BARACK OBAMA RAN FOR PRESIDENT on a platform that promised to decrease influence by lobbyists on national policy. He vowed to limit connections between the White House and lobbying firms, but despite creating new regulations against lobbyists, many of those influential ties still remain. Most recently, as The Hill reports, ride-share and taxi-cab alternative company Uber hired Obama’s former campaign chief David Plouffe as its new Senior Vice President of Policy and Strategy. Uber’s co-founder and CEO Travis Kalanick wrote in a blog post that Plouffe will help lead Uber in the political fight against “the Big Taxi cartel.”
Connections such as these, while not necessarily Obama’s fault, exemplify how close national policy and lobbying remain. According to analysis from the Washington Post, there are 65 current members of the Obama administration who have direct experience lobbying the federal government. While many of these people have been in their positions since the start of Obama’s first term, questions remain about the constant stream of people going back and forth between positions with the federal government and private sector lobbying firms.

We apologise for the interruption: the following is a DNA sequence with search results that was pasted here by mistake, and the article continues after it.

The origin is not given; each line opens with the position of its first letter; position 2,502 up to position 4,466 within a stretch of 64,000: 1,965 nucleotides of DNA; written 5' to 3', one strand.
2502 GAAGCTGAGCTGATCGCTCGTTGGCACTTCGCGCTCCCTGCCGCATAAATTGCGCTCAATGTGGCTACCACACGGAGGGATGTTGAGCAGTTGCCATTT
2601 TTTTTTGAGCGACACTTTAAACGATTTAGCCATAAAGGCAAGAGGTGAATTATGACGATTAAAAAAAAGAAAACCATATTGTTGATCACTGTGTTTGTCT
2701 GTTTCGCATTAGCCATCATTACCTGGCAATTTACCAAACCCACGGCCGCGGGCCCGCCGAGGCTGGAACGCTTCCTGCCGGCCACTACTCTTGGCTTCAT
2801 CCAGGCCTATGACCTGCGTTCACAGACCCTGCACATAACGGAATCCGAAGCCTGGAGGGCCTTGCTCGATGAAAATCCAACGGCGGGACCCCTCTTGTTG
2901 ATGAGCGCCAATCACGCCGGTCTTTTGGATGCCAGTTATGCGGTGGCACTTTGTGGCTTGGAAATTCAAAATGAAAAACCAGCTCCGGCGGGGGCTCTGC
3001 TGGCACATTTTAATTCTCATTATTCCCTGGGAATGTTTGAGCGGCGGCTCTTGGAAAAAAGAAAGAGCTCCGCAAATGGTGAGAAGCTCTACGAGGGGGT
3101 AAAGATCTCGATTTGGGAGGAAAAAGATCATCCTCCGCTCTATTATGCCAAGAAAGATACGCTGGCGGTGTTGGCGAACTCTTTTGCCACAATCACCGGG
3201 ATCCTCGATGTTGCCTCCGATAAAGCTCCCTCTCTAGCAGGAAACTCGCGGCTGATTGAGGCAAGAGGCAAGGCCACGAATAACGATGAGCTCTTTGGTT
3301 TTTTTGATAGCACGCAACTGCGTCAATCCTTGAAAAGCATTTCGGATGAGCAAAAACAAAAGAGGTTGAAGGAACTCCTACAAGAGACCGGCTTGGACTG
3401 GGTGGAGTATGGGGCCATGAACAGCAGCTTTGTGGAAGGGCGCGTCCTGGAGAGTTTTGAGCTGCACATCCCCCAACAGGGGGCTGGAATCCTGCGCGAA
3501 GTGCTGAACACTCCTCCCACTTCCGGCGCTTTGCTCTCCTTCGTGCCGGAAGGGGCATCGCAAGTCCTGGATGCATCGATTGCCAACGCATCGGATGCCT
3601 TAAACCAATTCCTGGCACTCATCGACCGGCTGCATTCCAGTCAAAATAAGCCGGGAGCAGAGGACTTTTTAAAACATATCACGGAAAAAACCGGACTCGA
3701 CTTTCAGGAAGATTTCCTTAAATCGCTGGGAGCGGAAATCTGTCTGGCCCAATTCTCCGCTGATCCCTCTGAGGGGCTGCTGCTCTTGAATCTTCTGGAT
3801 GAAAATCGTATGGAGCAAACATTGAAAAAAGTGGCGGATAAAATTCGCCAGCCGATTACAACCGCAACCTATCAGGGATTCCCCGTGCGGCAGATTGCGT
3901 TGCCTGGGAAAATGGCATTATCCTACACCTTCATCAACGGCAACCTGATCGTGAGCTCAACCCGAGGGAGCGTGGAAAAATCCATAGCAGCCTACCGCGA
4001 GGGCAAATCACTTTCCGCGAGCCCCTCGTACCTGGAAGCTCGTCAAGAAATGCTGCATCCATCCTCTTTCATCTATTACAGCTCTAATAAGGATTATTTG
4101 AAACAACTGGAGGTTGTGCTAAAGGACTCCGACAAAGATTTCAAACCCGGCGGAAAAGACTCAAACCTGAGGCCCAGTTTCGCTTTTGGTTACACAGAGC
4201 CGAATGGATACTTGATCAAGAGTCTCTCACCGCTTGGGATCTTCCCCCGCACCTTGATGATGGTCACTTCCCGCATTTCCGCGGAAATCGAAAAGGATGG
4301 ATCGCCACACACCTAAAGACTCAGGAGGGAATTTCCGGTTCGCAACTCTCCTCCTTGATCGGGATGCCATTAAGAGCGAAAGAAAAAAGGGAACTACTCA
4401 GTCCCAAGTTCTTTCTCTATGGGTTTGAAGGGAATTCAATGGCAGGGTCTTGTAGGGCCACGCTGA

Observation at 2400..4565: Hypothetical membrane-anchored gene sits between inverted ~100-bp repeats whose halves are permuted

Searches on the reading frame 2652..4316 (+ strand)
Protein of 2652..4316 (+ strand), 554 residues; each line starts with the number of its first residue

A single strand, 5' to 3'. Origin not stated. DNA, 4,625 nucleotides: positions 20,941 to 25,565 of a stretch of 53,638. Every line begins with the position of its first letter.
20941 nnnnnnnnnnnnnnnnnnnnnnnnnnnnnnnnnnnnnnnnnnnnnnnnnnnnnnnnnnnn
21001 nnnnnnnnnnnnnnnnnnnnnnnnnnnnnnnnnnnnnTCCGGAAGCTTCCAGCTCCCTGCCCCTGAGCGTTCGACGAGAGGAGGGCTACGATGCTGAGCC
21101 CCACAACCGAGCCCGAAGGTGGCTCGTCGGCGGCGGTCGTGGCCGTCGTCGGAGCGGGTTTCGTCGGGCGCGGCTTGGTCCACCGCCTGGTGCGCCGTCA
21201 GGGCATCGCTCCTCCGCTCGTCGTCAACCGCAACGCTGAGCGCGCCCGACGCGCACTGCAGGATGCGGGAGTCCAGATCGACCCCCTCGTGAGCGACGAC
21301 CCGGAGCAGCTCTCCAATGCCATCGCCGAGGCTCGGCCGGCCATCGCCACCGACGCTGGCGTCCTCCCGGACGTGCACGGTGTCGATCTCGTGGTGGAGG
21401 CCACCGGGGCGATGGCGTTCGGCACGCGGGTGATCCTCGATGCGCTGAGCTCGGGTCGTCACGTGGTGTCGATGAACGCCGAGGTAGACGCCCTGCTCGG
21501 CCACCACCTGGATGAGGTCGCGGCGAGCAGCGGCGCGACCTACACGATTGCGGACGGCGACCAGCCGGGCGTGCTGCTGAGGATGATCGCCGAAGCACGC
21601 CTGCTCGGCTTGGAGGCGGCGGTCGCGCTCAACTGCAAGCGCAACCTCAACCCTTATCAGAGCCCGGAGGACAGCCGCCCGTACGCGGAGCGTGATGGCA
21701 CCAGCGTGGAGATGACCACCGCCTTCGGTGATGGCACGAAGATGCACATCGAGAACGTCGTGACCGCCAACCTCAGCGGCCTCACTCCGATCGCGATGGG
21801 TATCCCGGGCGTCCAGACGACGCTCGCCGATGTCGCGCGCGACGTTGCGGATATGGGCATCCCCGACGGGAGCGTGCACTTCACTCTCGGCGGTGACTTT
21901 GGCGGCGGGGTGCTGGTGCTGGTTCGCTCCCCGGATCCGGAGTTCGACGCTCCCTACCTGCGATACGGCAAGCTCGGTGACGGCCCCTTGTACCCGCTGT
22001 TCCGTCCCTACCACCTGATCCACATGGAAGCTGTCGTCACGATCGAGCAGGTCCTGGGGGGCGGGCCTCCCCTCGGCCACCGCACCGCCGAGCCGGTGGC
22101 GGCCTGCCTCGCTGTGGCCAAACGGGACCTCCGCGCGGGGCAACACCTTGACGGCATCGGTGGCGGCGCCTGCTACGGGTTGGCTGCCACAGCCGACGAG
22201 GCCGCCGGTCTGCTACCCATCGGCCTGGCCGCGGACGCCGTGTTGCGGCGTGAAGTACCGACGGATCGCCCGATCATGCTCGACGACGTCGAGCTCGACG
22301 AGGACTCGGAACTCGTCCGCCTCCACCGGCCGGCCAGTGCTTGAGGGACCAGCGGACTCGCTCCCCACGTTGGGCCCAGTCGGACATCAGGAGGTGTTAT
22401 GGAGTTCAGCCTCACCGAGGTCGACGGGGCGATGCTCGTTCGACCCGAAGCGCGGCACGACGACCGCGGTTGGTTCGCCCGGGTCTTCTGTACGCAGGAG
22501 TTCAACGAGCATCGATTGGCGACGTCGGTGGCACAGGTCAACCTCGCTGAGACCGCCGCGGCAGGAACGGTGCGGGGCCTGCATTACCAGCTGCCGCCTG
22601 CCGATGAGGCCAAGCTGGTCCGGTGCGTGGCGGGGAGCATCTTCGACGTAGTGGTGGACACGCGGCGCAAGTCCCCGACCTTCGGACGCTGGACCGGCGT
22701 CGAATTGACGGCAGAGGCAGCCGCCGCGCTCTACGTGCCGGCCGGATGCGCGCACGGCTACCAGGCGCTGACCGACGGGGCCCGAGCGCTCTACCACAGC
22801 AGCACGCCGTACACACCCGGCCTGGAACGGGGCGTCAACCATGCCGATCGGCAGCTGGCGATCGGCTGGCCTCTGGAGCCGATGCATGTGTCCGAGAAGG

The White House is attempting to crack down on former Congressional staffers and members who are moving into the private sector, but seems to be unable to slow down their departure, especially as mid-term elections approach. It’s hard to know whether or not those 65 members of the Obama Administration are truly getting in the way, or if the number isn’t actually all that significant. It will also be interesting to see how the exodus of Congressional staffers moving toward private government affairs lobbying work is affected by the results of upcoming elections.